Only time will tell which college or University Louis will call home in the future, but for now, he is settling into his role at BC as a professional, after 20 years of being a student. He is using this opportunity to work on his self-reflection as a practitioner, and to discover how to adapt his learning and developing for a non-academic role. Louis is looking forward to auditing a course on higher education public policy to expand his knowledge, and you might even see him on campus in May for the HESA graduation ceremonies!

Felix (’08) Graduates with Doctoral Degree from BGSU

We would like to congratulate an alumnus of our program, Vivienne Felix (HESA Class of 2008), on receiving her PhD in Higher Education Administration from Bowling Green State University. Our program is always proud to see graduates continue on their respective journeys as scholar practitioners, and we are excited to follow your continued contributions to the field, Dr. Felix!



“Bringing Theory to Practice” – Hunter (’14) Starts STEM Student Mentoring Program

Truth Hunter (HESA Class of 2014), Assistant Director for Bard Educational Opportunity Programs at Bard College, started a peer mentoring program called “Bringing Theory to Practice.”

Hoping to help historically underrepresented students who are pursuing majors in the STEM fields, Hunter hopes that the program can provide students the opportunity to build “soft skills,” such as working effectively in groups and building networks, as well psycho-social skills that will increase students’ success in the classroom.

Hunter hopes that conversations with the Bringing Theory to Practice participants can minimize the stigma related to asking for help, encourage students to utilize their available resources, and spur students to create a network of support that serves as a source of motivation. A more detailed write up about Hunter’s efforts can be found in an article in the online magazine Oblivion, available at the following site:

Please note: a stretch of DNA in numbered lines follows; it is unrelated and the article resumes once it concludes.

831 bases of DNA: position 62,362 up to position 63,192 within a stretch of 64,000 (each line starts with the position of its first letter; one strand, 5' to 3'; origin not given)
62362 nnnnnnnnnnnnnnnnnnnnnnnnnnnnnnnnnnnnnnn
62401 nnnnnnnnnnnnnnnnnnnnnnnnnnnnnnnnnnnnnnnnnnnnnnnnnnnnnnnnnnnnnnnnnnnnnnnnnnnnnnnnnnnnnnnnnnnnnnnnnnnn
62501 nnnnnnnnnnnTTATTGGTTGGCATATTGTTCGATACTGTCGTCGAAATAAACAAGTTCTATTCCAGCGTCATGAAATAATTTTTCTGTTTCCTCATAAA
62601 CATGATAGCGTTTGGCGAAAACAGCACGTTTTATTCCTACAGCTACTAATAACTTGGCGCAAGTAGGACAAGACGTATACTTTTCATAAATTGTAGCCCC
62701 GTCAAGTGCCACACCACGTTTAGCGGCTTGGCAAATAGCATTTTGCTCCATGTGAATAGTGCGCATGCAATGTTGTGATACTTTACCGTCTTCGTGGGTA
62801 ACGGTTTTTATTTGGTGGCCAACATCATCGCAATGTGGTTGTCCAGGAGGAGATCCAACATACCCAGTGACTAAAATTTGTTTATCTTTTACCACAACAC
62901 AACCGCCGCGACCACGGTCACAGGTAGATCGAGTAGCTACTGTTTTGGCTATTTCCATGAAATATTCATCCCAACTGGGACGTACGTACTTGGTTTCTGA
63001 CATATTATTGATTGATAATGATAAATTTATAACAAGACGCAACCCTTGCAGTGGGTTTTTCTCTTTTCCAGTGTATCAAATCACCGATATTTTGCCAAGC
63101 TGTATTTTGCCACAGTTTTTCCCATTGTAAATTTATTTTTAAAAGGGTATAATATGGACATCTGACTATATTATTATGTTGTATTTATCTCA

Here at UConn HESA we are always proud to hear about the efforts of our graduates and the impact that they are able to make as their careers progress. We wish Truth the best of luck in her continued efforts at Bard, and appreciate her call to bring theory to practice in the field of student affairs.


Rapoport (’11) Selected for NACA Mid Atlantic Regional Conference Planning Committee

Elizabeth Rapoport (Class of 2011)  was recently selected to serve on the NACA Mid Atlantic Regional Conference Planning Committee as the Volunteer Center Coordinator; her fourth consecutive year serving as a part of the RCPC for this region. Elizabeth would be more than happy to connect with any students who are interested in a career in Student Activities to share with them how to leverage NACA as a graduate student and young professional!

DiGorio (’13) Presents #CSAM14: Moving into Your Role as a New Professional


Rollins College

Jeremy DiGorio, a 2013 graduate of the UConn HESA program, collaborated with colleagues from NASPA, Oregon State University, and University of Miami to present the ” #CSAM14: Moving into Your Role as a New Professional” webinar.

This dynamic webinar  incorporated the viewpoints of five new professionals in the field of higher education and student affairs who shared their confessions, job searching tips, and  lessons from their first few years in the field. Free to  both NASPA and non-NASPA members alike, this type of support for undergraduates, graduates, and new professionals bolsters interest our field and further backs the supportive nature of related professional organizations.

We are proud to recognize Jeremy’s contribution to the field and join him in celebrating “Careers in Student Affairs Month!”

Austein ’06 Presents about Enrollment Management

Thanks to Chad K. Austein (HESA ’06) for sharing some presentations he completed this year!

  • “Ellucian Recruiter: Best Practices for a Successful Enrollment Management Operation,” Kean University, January 2014
  • “Implementing an Enterprise CRM Strategy,” American Association of Collegiate Registrars and Admissions Officers (AACRAO), April 2014
  • “Ellucian Recruiter: Best Practices for a Successful Enrollment Management Operation,” New Jersey Association of College Admissions Counselors (NJACAC), upcoming presentation, June 2014